As I said earlier, both the Gospel and the reading from Saint Paul’s 1st Letter to the Corinthians take us directly back to that most remembered meal in human history - Jesus’ Last Supper with his disciples on the day before the Passover. But what we remember is not just some interesting things that Jesus and his disciples did a long time ago, but rather how that otherwise ordinary meal was dramatically transformed by Jesus’ own words and actions into the Church’s central sacrament - Jesus’ Last Supper continuing as a perpetual institution in the Church as the Lord’s Supper.
It is not back to Jesus’ Last supper, but to the Church’s Lord’s Supper that we return time and again, day-in and day-out, in the here and now. It is the Church’s Lord’s Supper, celebrating what God has done for us, that continues to make us who we are and transform us into who we hope to become.
So, for example, the great North African Doctor of the Church, Saint Augustine, could imagine the Lord saying to him: “Grow, and you shall feed upon me. You will not change me into yourself, as you change food into your flesh, but you will be changed into me” [Confessions, VII, x, 16].
So the Church remembers and celebrates this sacrament daily and commands us – as part of what it means to be Christ’s Church – to come together on the first day of each week to remember Jesus’ words and actions and to celebrate their continued, ongoing, transforming power to change us.
The Lord’s Supper is the Risen Christ’s gift to his Church, but it is also a challenge. The four short verses we just heard from Paul’s 1st letter to the Corinthians are part of a longer text (which used to be read in its entirety at this Mass), which highlights the Corinthians’ conflicts, dissensions, and factions – in other words, their resistance to being changed by the Eucharist, to being taken to someplace new, as Peter was at the Last Supper.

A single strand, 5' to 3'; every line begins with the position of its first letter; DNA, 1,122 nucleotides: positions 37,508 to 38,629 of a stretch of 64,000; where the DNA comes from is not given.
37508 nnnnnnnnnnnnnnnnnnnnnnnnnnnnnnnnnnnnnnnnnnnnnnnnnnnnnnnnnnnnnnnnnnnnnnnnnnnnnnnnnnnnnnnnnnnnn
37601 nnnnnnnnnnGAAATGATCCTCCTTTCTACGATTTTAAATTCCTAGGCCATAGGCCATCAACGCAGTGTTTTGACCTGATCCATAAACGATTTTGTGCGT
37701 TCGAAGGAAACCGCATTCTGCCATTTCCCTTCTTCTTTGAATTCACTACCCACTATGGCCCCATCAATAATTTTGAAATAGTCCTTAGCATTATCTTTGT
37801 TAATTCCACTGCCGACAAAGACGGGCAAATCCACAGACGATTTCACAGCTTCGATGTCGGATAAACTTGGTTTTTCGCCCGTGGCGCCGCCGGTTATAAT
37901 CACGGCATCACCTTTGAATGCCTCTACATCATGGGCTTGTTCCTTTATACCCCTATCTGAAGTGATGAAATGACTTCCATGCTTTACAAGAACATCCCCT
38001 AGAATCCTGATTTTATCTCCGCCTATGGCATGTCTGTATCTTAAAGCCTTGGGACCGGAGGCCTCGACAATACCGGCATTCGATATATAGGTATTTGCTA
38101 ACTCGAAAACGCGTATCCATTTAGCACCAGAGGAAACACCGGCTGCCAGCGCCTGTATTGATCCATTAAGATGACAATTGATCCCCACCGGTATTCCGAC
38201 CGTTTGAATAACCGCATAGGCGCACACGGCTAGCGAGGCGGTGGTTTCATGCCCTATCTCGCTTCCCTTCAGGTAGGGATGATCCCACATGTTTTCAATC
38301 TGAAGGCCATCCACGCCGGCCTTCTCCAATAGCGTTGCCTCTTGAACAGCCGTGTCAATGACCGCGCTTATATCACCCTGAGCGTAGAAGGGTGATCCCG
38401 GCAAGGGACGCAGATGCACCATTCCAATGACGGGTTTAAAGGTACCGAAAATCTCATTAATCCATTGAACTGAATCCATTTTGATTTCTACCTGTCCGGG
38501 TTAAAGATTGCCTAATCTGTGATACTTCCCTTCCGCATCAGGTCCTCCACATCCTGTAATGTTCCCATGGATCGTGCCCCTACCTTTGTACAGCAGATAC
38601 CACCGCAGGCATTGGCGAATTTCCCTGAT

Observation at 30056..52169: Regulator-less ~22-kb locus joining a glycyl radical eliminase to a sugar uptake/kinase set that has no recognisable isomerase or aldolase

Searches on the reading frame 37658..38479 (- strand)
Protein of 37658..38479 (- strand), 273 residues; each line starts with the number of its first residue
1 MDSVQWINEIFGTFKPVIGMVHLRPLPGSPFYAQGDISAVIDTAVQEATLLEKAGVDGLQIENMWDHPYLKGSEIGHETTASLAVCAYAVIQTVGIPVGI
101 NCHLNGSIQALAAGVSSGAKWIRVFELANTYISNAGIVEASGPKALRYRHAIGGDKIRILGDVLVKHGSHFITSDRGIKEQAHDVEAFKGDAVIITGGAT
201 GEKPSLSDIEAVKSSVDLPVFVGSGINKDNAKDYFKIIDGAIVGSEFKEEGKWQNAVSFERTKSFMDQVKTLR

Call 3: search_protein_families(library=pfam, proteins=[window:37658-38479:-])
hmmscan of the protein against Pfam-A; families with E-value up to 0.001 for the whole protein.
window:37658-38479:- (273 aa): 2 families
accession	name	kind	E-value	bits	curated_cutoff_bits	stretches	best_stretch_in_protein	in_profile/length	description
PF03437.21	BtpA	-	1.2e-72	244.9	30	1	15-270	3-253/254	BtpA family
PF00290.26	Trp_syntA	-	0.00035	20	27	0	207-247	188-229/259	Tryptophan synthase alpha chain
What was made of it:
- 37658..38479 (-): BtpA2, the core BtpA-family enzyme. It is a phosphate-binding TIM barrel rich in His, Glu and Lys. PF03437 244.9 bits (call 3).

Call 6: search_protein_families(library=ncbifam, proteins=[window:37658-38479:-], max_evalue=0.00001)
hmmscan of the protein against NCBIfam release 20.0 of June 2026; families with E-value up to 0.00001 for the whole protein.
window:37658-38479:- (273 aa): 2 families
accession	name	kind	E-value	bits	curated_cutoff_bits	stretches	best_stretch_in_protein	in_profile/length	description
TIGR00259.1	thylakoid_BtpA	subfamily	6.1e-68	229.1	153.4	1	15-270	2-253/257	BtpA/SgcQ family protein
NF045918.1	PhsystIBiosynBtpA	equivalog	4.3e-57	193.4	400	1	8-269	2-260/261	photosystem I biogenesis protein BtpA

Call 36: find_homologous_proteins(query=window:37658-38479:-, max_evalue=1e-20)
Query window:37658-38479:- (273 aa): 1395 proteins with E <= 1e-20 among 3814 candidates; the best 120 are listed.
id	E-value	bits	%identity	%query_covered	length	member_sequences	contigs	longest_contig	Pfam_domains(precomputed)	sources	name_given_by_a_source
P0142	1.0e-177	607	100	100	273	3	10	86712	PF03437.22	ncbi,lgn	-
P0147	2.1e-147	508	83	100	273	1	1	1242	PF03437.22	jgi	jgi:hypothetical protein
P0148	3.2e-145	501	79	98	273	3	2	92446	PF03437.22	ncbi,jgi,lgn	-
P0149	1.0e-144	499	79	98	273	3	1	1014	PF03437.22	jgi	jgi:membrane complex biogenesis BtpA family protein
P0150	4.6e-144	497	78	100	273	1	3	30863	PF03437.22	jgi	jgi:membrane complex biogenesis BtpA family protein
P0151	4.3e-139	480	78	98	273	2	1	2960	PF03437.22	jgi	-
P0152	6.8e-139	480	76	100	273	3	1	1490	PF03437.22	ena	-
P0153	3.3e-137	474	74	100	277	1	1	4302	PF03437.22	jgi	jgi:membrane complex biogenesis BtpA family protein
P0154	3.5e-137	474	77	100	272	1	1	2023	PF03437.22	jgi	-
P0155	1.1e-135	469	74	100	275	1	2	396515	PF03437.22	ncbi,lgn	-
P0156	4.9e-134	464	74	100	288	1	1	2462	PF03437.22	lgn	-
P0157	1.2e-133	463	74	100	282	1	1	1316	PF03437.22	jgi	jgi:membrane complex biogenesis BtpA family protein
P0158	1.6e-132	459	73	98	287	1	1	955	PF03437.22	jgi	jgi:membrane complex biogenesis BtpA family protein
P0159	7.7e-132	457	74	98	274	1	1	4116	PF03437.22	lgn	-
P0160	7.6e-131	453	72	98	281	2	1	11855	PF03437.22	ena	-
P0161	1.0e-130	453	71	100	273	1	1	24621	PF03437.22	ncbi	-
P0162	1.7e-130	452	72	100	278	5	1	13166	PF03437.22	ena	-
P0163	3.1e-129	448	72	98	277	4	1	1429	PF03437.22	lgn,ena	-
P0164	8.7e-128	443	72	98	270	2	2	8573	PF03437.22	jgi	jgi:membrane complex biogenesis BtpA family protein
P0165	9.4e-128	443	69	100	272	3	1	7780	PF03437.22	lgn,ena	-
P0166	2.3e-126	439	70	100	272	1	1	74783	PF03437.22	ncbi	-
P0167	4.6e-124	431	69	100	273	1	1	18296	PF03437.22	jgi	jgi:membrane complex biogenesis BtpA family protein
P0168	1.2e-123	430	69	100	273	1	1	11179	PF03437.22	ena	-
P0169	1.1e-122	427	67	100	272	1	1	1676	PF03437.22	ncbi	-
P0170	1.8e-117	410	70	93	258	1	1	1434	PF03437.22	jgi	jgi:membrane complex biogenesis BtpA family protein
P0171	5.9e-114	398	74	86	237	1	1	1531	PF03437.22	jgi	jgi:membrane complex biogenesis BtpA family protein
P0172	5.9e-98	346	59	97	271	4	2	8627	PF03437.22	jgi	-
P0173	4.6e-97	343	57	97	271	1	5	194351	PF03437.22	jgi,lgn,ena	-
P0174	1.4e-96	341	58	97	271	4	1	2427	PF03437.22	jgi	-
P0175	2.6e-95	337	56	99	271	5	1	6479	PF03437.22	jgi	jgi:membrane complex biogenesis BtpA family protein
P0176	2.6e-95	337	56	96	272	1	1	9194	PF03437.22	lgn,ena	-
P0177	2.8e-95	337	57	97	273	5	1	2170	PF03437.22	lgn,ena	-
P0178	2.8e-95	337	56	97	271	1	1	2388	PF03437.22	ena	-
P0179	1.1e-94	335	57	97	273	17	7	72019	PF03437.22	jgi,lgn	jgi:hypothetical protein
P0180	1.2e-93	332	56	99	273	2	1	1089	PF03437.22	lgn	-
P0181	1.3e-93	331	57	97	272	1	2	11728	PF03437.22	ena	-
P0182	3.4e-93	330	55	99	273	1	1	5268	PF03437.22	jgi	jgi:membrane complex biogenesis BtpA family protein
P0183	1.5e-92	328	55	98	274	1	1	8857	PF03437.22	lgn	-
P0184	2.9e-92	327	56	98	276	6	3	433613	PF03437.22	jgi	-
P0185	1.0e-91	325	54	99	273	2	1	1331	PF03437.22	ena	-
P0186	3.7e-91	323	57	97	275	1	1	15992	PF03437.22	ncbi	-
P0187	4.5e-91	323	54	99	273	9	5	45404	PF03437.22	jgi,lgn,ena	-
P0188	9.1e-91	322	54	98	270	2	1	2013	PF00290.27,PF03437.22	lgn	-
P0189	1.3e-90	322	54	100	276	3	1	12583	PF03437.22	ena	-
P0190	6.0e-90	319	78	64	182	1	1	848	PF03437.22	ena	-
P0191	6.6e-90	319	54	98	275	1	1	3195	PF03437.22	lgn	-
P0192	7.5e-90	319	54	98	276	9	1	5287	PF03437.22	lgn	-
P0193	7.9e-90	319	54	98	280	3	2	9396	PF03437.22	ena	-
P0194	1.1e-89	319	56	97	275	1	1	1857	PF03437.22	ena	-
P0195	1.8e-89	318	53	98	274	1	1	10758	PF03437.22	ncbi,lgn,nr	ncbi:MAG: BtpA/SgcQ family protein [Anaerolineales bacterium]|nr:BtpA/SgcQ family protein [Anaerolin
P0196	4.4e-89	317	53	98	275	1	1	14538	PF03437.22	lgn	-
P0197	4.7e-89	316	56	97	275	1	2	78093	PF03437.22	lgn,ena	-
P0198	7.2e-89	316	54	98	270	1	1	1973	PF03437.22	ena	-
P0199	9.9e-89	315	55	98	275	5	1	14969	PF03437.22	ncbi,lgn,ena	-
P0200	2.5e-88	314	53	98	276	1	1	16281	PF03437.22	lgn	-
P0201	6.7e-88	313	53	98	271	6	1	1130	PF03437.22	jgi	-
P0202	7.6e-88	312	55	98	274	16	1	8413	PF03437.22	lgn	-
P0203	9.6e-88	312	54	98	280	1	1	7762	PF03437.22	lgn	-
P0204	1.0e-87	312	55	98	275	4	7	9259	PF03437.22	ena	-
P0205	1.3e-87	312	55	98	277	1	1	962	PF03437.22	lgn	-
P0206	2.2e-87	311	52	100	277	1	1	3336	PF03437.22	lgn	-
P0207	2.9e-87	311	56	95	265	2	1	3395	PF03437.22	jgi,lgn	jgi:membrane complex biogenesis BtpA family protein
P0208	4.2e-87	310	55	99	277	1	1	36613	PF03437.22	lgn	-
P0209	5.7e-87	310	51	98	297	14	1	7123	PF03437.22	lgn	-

Then as now, among those to whom Saint Paul’s account of the Last Supper was originally addressed, all was not well. The ordinary life of Roman society, with its social and class distinctions and inequalities, was making itself felt even within the Church community, to the point that the celebration of the Lord’s Supper still seemed to mirror those social and class distinctions and inequalities. Well, that was then, when the Church was such a small and seemingly feeble presence in a very pagan world. But what about us now? We too, today, as Pope Francis has reminded us, “Sometimes we prove hard of heart and mind; we are forgetful, distracted and carried away by the limitless possibilities for consumption and distraction offered by contemporary society” [EG, 196]. Perhaps the Corinthians couldn’t quite help bringing the world with them to Mass, any more than we can. That’s why being here together is so important, why what happens here is so important, enabling us to leave here different from how we came, enabling us to take something new out into the world, something different from the same old stuff we bring in with us from the world.
In the vestibule is a photograph taken in 2011 at the end of the Mass celebrating this building’s 125th anniversary. Whenever I look at that picture, side-by-side with the one taken 125 years previously in September 1886, I think of all that has happened in this beautiful building and all the wonderful church life that, like the crowd in that picture, has spilled outward from here, beginning at this altar, but not stopping there, but flowing out, building something special in our world.
Our life together as Christ’s Body, the Church, centered on the sacraments we celebrate here is a great inheritance – an inheritance which we have received from the apostles, passed on to us through countless generations of people like the ones in those photos, people like us. Whether amid the splendor of a papal basilica or in the simplicity of a missionary outpost, whether with the Bishop in his cathedral or with friends and neighbors in our local parish church, this same Lord’s Supper has been celebrated generation after generation and treasured by every generation as its most precious inheritance – an inheritance which it is now our precious privilege to pass on to today’s world and to tomorrow’s generations to come.
Homily, Holy Thursday, Mass of the Lord's Supper, Immaculate Conception Church, Knoxville, TN, April 2, 2015.